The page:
Heat from the barn fire threatened a nearby corn crib, garages and a mobile home. Firemen kept these structures wetted down.

Fruit trees, shade trees and a hedge were turned brown by the heat.

Lutz said the barn was built in the 1890s. Assisting Londonderry Fire Chief Larry Ierley in the investigation is Detective William Sweet, of State Police Troop H, assigned to the Carlisle substation.

526 awarded degrees at Capitol Campus ceremony

Degrees were conferred on 526 graduates last Saturday during commencement ceremonies at The Pennsylvania State University's Capitol Campus here.

A total of 490 students received baccalaureate degrees, while 30 students received advanced degrees. Seventy undergraduate students were graduated with honors, having attained at least a 3.40 average. out of a possible 4.00 average in their two years of study at the campus — an upper-division college with programs beginning at the junior year level.

Area students receiving degrees were:

Middletown — Eugene Earl Clews, bachelor of business; Helen Ann Drobniak, bachelor of elementary education, with distinction; Sherman John Edwards, bachelor of technology; Karen Ann Fager, bachelor of elementary education; Frank Paul Hollenback Jr., bachelor of social science; William Rockaway Keener, bachelor of social science: John Joseph Milkovich III, bachelor of humanities: George Stephen Shelling, bachelor of technology; Francis David Supsic, bachelor of technology: John Joseph VanShura Jr., bachelor of business, with highest distinction; Merkel Friedman Weiss, bachelor of technology; Larry Charles Wimmer, bachelor of technology; John C. Booser, master of regional planning; and Niranjan V. Shah, master of engineering.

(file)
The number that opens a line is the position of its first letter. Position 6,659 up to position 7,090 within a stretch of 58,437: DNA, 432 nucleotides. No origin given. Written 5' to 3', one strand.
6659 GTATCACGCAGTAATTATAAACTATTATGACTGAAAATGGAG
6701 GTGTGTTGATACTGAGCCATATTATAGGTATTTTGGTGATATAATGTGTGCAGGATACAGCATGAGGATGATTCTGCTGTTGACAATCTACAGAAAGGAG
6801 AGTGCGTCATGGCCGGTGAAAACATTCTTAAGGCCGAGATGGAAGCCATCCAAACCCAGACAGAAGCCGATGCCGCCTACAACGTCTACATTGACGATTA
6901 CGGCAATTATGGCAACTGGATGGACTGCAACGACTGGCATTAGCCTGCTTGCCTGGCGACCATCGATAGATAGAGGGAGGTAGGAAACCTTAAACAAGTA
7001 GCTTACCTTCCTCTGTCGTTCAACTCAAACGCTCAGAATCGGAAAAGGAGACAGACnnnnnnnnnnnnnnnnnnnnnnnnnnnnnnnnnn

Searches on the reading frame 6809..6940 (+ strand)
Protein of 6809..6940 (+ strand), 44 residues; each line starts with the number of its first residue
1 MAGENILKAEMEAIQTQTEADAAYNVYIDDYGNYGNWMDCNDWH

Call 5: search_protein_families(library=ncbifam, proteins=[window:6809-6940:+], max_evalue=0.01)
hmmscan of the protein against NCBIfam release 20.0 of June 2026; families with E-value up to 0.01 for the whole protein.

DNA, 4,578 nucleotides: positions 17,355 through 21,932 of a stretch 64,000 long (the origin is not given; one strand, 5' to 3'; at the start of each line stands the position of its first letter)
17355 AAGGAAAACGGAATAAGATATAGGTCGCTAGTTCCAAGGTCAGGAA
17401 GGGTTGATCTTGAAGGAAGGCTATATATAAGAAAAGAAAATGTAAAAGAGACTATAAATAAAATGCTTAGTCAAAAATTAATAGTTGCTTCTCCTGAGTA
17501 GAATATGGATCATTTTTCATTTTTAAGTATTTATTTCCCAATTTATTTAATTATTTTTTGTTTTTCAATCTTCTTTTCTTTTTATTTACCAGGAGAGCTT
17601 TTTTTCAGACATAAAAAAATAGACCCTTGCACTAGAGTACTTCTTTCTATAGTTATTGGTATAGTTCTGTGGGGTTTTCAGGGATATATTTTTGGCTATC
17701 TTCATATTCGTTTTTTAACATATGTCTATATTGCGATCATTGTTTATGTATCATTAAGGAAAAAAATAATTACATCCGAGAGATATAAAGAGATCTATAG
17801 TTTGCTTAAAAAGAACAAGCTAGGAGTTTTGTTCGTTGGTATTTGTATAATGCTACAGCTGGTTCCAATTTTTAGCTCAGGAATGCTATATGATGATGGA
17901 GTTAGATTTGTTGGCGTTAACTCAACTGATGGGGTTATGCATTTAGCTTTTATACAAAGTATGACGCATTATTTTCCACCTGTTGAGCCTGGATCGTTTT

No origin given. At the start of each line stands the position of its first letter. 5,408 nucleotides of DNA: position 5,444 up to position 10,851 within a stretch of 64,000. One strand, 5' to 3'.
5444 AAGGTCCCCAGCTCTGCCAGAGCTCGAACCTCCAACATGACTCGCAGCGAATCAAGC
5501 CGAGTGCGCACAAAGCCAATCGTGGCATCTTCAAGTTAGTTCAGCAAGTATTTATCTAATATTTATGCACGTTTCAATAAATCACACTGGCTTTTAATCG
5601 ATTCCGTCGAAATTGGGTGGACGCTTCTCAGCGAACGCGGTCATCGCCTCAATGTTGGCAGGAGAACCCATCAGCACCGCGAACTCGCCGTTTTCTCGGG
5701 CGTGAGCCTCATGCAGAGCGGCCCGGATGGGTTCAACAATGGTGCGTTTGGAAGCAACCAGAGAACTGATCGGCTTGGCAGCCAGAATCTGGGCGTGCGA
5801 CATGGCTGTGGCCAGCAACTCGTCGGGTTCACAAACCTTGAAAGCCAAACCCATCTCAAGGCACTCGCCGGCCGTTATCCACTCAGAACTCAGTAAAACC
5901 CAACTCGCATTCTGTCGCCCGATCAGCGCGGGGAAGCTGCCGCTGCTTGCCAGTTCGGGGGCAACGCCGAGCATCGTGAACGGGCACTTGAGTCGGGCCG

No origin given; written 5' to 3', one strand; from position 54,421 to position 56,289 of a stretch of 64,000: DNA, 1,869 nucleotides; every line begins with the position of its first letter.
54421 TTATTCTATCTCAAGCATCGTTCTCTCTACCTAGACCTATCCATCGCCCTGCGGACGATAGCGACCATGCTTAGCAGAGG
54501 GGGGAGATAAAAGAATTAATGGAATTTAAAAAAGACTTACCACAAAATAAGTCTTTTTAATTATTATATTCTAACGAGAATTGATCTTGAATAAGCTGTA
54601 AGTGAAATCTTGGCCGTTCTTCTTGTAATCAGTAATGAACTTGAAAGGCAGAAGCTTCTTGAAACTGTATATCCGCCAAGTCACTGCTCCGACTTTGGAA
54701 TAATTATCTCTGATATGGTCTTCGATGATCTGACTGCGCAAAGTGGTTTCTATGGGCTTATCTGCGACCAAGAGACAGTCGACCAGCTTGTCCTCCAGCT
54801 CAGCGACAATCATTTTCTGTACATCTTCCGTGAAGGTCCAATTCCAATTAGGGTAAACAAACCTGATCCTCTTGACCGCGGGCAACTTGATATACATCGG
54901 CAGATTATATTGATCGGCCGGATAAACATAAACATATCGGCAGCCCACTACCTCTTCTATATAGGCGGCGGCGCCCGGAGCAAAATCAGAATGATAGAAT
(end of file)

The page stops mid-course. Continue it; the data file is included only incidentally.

TMI work slowed by strikers

Construction progress on Met Ed’s Three Mile Island Nuclear Generating Stations remains af-fected despite the return of carpenters to work earlier this week.

A Met Ed representative at its Reading office told the Press & Journal, “We’re not commenting on the situation” and said it is up to United Engineers to report on the matter.

A spokesman for United Engineers reported workers in two crafts — operating engineers and cement finishers — remain on strike. Although carpenters have signed and new contract and are gradually reporting to work, the spokesman added, “There’s a lot of work we can’t do because of the absence of engineers and cement workers.”

Carpenters, engineers and cement workers went out on strike on May 1. Construction progress has been affected on the huge electrical generating complex where the first of two stations is scheduled to be completed in 1972.

The spokesman told the P&J he wouldn't venture a statement on how much the work stoppage has affected the construction schedule. When United Engineers moved last week to impose an injunction, operating engineers removed picket lines Monday morning.

Three Mile Island, when functioning normally, employs almost 2,000 people.

Area merchants and proprietors of service establishments have noted a sharp cutback in business as a result of the strike.

Headlines from the edition

• Legion team adds 6th win; 2 games here this weekend

• Rev. Roach gets Ebenezer pastorship

• Orr & Sembower cops 1st half teener league title

Hot buys